A Writing Retreat: Blue Ridge, Georgia
I like taxidermy. It harkens back to the late great 1990s Harry Connick Junior tear-jerker, Hope Floats, where I first was introduced to the idea of stuffed mammals. But somehow, more recently, it's been popping up out of nowhere, surprising me with beady eyes, stiff fur, and an eerie thought that life can end, and still go on.
I saw a lot of great taxidermy last weekend (before my birthday and my first Skillery class) on a short trip to Blue Ridge, Georgia, to meet up with two other Atlanta-based writers, Jennifer Bradley Franklin and Kate Abney. Jennifer (who is also the managing editor of this great publication), was nice enough to offer up her family's taxidermy-filled log cabin for the weekend as a place where we could hunker down and send out as many pitches as possible in one 24-hour period.
So on Friday morning, I woke up at 6 a.m., drove for four hours listening to my new favorite music, and ended up here:
As beautiful as the scenery was, I'm sad to say I spent most of the day and night staring at my computer screen forcing words onto paper... after all... that was the point. But I was also surrounded by taxidermy. Lots of it. Animals who'd lived their lives and now stood in stoic mockery of how each and every pitch I sent sounded: dead.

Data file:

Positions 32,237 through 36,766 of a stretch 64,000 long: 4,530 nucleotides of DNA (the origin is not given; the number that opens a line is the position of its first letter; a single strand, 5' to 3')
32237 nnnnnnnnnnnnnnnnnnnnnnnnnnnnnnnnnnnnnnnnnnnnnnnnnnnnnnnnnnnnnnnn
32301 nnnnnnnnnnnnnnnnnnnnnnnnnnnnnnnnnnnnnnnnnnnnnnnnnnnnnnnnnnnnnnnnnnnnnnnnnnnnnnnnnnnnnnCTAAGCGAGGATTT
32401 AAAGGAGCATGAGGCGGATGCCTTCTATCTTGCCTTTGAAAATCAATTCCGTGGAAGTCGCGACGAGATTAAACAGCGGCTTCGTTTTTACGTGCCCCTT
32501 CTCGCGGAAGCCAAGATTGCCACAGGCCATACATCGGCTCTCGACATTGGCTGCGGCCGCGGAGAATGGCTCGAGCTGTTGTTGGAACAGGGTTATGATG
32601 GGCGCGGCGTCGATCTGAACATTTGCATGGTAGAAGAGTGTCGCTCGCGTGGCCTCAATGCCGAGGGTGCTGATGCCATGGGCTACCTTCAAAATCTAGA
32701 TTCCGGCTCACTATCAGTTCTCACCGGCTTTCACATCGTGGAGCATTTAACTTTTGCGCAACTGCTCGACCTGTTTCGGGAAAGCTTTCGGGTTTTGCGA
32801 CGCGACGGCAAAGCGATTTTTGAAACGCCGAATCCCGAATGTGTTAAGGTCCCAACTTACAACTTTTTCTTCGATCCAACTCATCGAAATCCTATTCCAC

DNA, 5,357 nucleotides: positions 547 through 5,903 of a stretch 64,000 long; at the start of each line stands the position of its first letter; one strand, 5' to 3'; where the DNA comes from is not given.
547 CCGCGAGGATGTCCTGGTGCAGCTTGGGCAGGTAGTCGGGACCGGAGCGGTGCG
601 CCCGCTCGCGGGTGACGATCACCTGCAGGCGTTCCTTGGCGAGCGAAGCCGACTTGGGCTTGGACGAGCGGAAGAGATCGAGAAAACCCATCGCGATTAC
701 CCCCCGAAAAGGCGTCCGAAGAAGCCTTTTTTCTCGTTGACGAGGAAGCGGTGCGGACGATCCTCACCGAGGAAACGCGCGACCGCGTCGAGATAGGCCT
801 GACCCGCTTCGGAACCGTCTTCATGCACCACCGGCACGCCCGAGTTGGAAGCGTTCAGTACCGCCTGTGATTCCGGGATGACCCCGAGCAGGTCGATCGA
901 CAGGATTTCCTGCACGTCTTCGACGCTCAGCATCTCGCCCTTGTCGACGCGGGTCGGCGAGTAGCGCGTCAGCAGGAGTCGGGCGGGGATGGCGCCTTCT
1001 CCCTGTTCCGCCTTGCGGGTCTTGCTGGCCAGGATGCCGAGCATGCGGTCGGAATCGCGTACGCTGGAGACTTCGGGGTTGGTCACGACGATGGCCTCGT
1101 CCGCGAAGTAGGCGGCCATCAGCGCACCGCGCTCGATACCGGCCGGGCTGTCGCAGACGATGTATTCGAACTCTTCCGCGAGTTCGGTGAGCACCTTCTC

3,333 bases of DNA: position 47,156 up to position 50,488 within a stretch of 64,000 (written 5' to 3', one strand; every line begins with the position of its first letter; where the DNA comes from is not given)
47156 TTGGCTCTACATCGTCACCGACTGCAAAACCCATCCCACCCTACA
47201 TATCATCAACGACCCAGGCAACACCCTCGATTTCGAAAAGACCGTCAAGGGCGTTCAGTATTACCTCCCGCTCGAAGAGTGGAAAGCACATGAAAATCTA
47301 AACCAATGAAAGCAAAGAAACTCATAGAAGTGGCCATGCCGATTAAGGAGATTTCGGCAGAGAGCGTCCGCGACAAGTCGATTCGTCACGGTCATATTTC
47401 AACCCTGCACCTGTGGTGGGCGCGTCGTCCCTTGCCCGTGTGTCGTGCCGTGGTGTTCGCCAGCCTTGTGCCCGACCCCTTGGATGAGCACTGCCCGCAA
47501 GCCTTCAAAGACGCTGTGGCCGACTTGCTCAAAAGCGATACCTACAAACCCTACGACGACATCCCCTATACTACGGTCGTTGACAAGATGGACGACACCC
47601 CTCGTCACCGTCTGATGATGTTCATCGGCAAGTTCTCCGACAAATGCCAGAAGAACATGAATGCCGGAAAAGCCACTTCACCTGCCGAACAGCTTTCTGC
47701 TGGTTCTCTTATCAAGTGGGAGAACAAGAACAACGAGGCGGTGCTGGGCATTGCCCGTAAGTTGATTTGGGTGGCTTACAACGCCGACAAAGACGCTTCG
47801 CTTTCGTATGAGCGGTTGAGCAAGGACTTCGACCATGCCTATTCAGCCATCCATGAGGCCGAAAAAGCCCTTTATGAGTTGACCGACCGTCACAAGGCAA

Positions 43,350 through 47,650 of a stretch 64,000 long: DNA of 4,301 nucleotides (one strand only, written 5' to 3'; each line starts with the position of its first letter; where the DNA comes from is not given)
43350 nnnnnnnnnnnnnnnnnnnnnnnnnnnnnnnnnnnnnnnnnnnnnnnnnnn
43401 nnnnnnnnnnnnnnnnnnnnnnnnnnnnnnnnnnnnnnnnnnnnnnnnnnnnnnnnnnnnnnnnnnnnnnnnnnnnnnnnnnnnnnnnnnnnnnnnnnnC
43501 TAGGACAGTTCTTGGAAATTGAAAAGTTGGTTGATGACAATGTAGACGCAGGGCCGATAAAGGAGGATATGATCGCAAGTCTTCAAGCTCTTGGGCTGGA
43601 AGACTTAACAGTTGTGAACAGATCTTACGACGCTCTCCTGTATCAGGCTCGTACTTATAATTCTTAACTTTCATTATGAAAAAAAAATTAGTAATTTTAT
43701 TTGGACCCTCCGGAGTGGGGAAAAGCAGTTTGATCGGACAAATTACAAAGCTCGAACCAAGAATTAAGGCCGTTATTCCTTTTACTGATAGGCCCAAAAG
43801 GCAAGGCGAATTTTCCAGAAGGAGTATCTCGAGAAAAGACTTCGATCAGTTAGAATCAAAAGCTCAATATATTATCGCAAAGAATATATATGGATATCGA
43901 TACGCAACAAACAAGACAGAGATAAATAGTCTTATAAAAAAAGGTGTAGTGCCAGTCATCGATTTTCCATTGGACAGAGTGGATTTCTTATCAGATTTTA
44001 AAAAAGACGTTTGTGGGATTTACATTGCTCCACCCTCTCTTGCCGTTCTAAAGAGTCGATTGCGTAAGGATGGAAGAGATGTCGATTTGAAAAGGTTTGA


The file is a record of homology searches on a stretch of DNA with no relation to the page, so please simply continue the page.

It's easy to make it look easy when it's easy. But it's hard to make it look easy when it's hard. And last weekend, it was hard as the feet and the snout and the chest of each cotton-stuffed animal staring in my direction.
But those creatures looked look peaceful in repose. No longer fighting for their life. No longer concerned about their next meal or burrowing down or the frost or the predator above. I wondered if I could bring that kind of death to my life. That kind of peace to my preoccupation.
But I guess at some point you have to decide if you're going to let the death get you, or if you're going to live on. If you're going to let the "thanks but no thanks," e-mail determine that it's time to shrivel up and stop in your tracks—or if you'll let "no" mean "try again."
Because unlike the beautifully dead decor—safe, unmoving, and predictable—this life is not. Taxidermy stiffens a righteous dynamic creature into one frozen moment, and we all could freeze like that too. Some of us already have. Frozen into a peaceful comfortable routine that requires less than a beating heart. Frozen into the same story lines and bylines and goal lines. I could decide this is good enough and stop right here. But I can't. I'm still moving. Still breathing. Still unsafe, unpredictable, and unstable.
And it hurts.